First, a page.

La Grande-Motte: a reminder of summer

Festival La Grande Motte

The 47th International Festival of La Grande-Motte was orchestrated masterfully by Christiane Barnabé, supported by a swarm of volunteers and a team of exceptional directors (Jean-François Chevalier, Yves Azoulay, Éric Bourgeaux and the local director, Jean-Pierre Cédelle).

Post-Covid, the festival is struggling to regain its normal number of players. It has to be said that it suffered this year from the absence of several international-level pairs, who were playing at the World Championships in Marrakech at the same time. However, the management team spoils festival attendees by offering a whole range of tournaments and catering some to pairs that do not contain any player ranked in the first series of the French national ranking system. Their self-sacrifice will eventually pay off, especially since La Grande-Motte and, more generally, la Petite Camargue are ideal destinations for having a final sunbathe before returning to bridge.

Play in full swing

Marc Mus, the man of the festival

Lionel Sebbane and Marc Mus

Catherine and Marc Mus decided, a few years ago, to put a slight brake on competitive bridge in order to indulge in bridge for leisure more frequently, notably at festivals. Nevertheless, they lost none of their skill level, as may be witnessed by their results this year again at La Grande-Motte and in particular, those of Marc, who collected two titles and two silver medals.

When I asked him for a deal to symbolise this success, his modesty led him to highlight his partner, Lionel Sebbane, in a deal from the Open Pairs.

Donne 1

The bidding sequence:


West’s second double is once again take-out, with a very strong hand, which led East to convert the double into penalties. The deal is just as interesting in the defence as it is in the declarer play. West, thinking North-South to be in a mess and about to suffer a heavy penalty, cashed the Ace and King of Clubs and then, seeing his partner show an odd number of cards in the suit, cashed the Ace and King of Diamonds and played a diamond to Dummy’s Queen. Lionel Sebbane, as South, did not let his luck pass him by: he discarded a heart on the Queen of Diamonds, played a spade to the 9 (East’s pass revealing a hand with trump length), a heart to the King, spade to the 8, Ace of Hearts and a heart ruffed; then, he finished with a final finesse in Trumps. Making nine tricks in 3 Spades Doubled gave them a score of 99% on the deal. The defending side committed the error of giving away a third entry in diamonds to the dummy. The correct defence, after two rounds of clubs, is to play the King of Diamonds so that Partner gives count in the suit, whereas cashing the Ace would be asking for an attitude signal (to see whether East held the King or not); as it happens, West would then know that playing a diamond would give Declarer the contract and should play a club.

Sarah Combescure: the calm successor

Against La Grande-Motte’s old sea dogs, the young Sarah Combescure and her partner, Michèle Marché, were able to hoist the mainsail in the Open Pairs tournament, only to fall into second place, a few hundredths of a percent away from the winners.

Sarah Combescure and Michèle Marché

Sarah proved herself on several deals, including this example. What is the lead you would have selected as West with the following hand?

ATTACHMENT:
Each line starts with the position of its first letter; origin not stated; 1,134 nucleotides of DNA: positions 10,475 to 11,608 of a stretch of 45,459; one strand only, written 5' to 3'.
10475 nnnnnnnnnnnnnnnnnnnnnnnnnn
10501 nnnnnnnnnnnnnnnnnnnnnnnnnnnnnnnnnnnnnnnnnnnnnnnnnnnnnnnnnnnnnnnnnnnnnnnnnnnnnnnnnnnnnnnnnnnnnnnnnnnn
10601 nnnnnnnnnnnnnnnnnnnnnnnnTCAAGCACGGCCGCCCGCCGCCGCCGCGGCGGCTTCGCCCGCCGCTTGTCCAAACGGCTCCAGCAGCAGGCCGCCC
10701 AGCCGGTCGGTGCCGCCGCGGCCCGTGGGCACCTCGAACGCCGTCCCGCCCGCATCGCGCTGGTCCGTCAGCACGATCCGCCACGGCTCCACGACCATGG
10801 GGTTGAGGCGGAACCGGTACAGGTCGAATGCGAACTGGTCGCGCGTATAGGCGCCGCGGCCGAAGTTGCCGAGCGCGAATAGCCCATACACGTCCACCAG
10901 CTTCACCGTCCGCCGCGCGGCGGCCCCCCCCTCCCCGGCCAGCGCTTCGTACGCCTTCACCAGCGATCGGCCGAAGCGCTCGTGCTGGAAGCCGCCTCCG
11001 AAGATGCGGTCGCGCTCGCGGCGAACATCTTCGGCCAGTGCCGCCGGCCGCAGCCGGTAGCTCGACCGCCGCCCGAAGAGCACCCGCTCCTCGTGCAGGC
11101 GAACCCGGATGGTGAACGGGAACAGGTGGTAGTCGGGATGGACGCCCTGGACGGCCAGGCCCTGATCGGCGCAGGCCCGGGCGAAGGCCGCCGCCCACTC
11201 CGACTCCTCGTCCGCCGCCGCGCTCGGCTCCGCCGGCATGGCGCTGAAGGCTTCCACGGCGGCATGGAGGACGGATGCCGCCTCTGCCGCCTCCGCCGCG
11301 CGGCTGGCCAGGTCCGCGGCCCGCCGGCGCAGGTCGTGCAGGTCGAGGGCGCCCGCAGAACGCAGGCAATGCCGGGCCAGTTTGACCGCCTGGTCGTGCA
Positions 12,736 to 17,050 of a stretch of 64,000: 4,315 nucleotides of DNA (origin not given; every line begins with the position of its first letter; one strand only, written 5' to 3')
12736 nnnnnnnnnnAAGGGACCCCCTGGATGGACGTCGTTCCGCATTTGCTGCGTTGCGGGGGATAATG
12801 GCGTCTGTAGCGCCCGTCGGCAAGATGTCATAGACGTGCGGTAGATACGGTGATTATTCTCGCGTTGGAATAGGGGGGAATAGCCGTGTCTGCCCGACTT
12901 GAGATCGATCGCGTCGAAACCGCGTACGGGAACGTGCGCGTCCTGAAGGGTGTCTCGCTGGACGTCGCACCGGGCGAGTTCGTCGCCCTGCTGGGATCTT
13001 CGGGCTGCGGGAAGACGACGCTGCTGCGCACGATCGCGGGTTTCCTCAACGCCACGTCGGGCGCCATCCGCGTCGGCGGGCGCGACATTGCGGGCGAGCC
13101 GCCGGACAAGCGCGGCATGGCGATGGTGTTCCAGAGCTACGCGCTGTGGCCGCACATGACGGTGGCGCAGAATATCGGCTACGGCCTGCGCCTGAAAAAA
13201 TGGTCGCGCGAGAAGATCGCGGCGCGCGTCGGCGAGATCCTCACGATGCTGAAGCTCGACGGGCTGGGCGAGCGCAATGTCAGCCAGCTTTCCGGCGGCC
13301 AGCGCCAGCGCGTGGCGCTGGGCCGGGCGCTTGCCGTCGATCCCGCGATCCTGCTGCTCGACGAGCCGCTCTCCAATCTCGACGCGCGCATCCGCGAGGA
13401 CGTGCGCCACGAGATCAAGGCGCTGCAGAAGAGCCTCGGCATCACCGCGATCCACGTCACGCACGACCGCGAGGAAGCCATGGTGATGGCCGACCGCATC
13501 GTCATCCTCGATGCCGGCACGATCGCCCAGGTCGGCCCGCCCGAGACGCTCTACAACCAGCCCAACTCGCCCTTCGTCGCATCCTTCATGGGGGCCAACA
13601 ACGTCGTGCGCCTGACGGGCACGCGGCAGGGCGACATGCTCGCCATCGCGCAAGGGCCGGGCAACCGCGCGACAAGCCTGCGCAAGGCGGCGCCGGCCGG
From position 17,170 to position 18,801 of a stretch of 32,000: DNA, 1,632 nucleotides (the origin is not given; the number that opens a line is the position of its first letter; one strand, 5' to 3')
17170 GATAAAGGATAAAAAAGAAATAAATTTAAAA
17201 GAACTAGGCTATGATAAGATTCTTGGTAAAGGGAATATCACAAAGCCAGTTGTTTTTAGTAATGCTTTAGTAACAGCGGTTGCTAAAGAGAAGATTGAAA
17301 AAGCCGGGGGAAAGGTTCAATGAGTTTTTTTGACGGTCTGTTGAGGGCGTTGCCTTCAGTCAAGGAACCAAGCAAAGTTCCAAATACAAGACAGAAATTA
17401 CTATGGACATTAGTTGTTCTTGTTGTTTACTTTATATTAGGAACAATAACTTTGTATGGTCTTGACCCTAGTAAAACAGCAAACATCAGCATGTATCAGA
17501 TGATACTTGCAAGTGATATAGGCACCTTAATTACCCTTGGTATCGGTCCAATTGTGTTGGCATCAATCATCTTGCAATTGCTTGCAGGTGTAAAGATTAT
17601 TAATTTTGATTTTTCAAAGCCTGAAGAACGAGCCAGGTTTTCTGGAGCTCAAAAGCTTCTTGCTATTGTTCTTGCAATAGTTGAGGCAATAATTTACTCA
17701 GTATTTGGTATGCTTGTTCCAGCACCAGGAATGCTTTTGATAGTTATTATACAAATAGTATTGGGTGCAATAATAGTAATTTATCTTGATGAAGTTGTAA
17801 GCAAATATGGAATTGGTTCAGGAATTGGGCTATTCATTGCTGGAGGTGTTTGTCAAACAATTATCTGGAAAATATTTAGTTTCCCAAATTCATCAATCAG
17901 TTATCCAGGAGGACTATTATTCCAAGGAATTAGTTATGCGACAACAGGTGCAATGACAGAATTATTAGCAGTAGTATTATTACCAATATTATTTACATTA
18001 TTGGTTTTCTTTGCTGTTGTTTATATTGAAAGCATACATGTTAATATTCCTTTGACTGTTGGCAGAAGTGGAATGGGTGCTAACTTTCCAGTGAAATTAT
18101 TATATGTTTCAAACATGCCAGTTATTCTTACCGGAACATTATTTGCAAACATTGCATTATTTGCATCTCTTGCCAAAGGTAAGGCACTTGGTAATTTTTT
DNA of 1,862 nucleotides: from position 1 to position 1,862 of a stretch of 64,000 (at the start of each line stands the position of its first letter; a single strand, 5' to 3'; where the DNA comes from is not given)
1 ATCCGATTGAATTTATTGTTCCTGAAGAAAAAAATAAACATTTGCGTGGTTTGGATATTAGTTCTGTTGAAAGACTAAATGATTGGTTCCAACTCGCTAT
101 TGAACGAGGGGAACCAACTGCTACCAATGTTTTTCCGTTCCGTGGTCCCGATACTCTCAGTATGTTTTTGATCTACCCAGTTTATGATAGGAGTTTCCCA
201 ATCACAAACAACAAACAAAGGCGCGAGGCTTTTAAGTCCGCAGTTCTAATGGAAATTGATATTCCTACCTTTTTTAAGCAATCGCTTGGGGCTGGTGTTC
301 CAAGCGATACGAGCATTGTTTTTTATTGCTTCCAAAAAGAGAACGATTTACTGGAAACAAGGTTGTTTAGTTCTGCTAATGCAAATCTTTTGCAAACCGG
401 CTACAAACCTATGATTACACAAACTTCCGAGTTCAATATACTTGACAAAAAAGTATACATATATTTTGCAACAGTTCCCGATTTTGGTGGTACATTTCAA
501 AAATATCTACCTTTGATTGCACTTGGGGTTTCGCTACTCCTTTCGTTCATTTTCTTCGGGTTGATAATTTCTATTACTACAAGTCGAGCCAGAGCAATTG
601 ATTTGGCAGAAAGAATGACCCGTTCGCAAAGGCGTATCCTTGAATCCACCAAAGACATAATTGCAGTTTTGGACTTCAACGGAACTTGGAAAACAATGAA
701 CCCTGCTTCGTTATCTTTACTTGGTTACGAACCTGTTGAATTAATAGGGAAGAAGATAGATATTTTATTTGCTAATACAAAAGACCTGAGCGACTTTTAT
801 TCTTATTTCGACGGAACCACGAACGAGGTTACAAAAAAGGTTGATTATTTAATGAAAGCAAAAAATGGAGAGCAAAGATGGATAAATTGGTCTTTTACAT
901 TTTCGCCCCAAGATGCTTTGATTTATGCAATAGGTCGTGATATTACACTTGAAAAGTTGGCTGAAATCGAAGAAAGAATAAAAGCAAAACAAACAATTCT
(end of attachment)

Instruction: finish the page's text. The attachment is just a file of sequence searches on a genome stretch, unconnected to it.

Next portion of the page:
Against the contract of 3 Hearts that was bid on this sequence:


Sarah knows the classics and chose to lead the 3 of Spades rather than her singleton diamond. With four good trumps, it is preferable to lead from your length in the hope of forcing Declarer. Here is the full deal:


As it happened, the technique did not, in theory, pay off, as Declarer can make ten tricks no matter what the lead. In practice, the traveller for the deal shows, however, that 83% of the players in South made ten or eleven tricks on the lead of the singleton diamond, whereas only 50% of them were able to do so on the spade lead, as reading the layout of the opponents’ hands was then more complicated. In the long run, this significant improvement made all the difference, as was the case for Sarah and Michèle.

The prize list


  1. Fabien Lacroix, Dominique Maurin, Philippe Poizat, Jérémie Tignel
  2. Bernard Cabanes, François Duffour, Éric Gautret, Marc Mus
  3. Catherine Mus, Hélène Zuccarelli Trajman, Lionel Sebbane, Romain Tembouret
La remise des prix
The prize-giving

IMP Pairs

  1. Éric Gautret – Lionel Sebbane  139.4
  2. Maryse Saada – Henry Boucher  115.8
  3. Jennifer Mourgues – Romain Tembouret   98.6

Open Pairs reserved for the 4th, 3rd and 2nd series

  1. Robert Ligny – Charles Makinadjian   63.54%
  2. Christine Bonnet – Pierre Bonnet  58.78%
  3. Monique Poot – Jean-Marie Bergonier 58.78%

Mixed Pairs reserved for the 4th, 3rd and 2nd series

  1. Floriane Fournier – Guy Trigatti   61.78%
  2. Monique Poot – Jean-Marie Bergonier  59.80%
  3. Janick Derasse – Frédéric Daumas   56.06%

Ladies’ Pairs

  1. Dominique Da Ros – Hélène Zuccarelli Trajman  67.98%
  2. Gilberte Dalle – Marianne Sinègre  61.92%
  3. Michèle Isoard – Marina Saman  61.37%

Gentlemen’s Pairs

  1. Alain Bertrand – Marc Mus  64.56%
  2. Lionel Sebbane – Romain Tembouret  64.04%
  3. Pierre Fougerouse – Jean-Paul Kremer  63.42%

Grand Mixed Pairs

  1. Arlette Frey – Régis Lesguillier  64.57%
  2. Sylvie Dumon – Marc Mus  62.15%
  3. Renata Saporta – Pierre Saporta  60.99%
Fin de compétition
Fin de compétition !

Grand Open Pairs

  1. Lionel Sebbane – Marc Mus  62.44%
  2. Michèle Marché – Sarah Combescure  62.32%
  3. Landry Andréa – Jean-François Kieffer  62.27%

Things to see in La Grande-Motte

La Grande-Motte’s beach
Grande Motte
La Grande-Motte’s architecture
The golf courses
Palais des congrès
The Congress Palace

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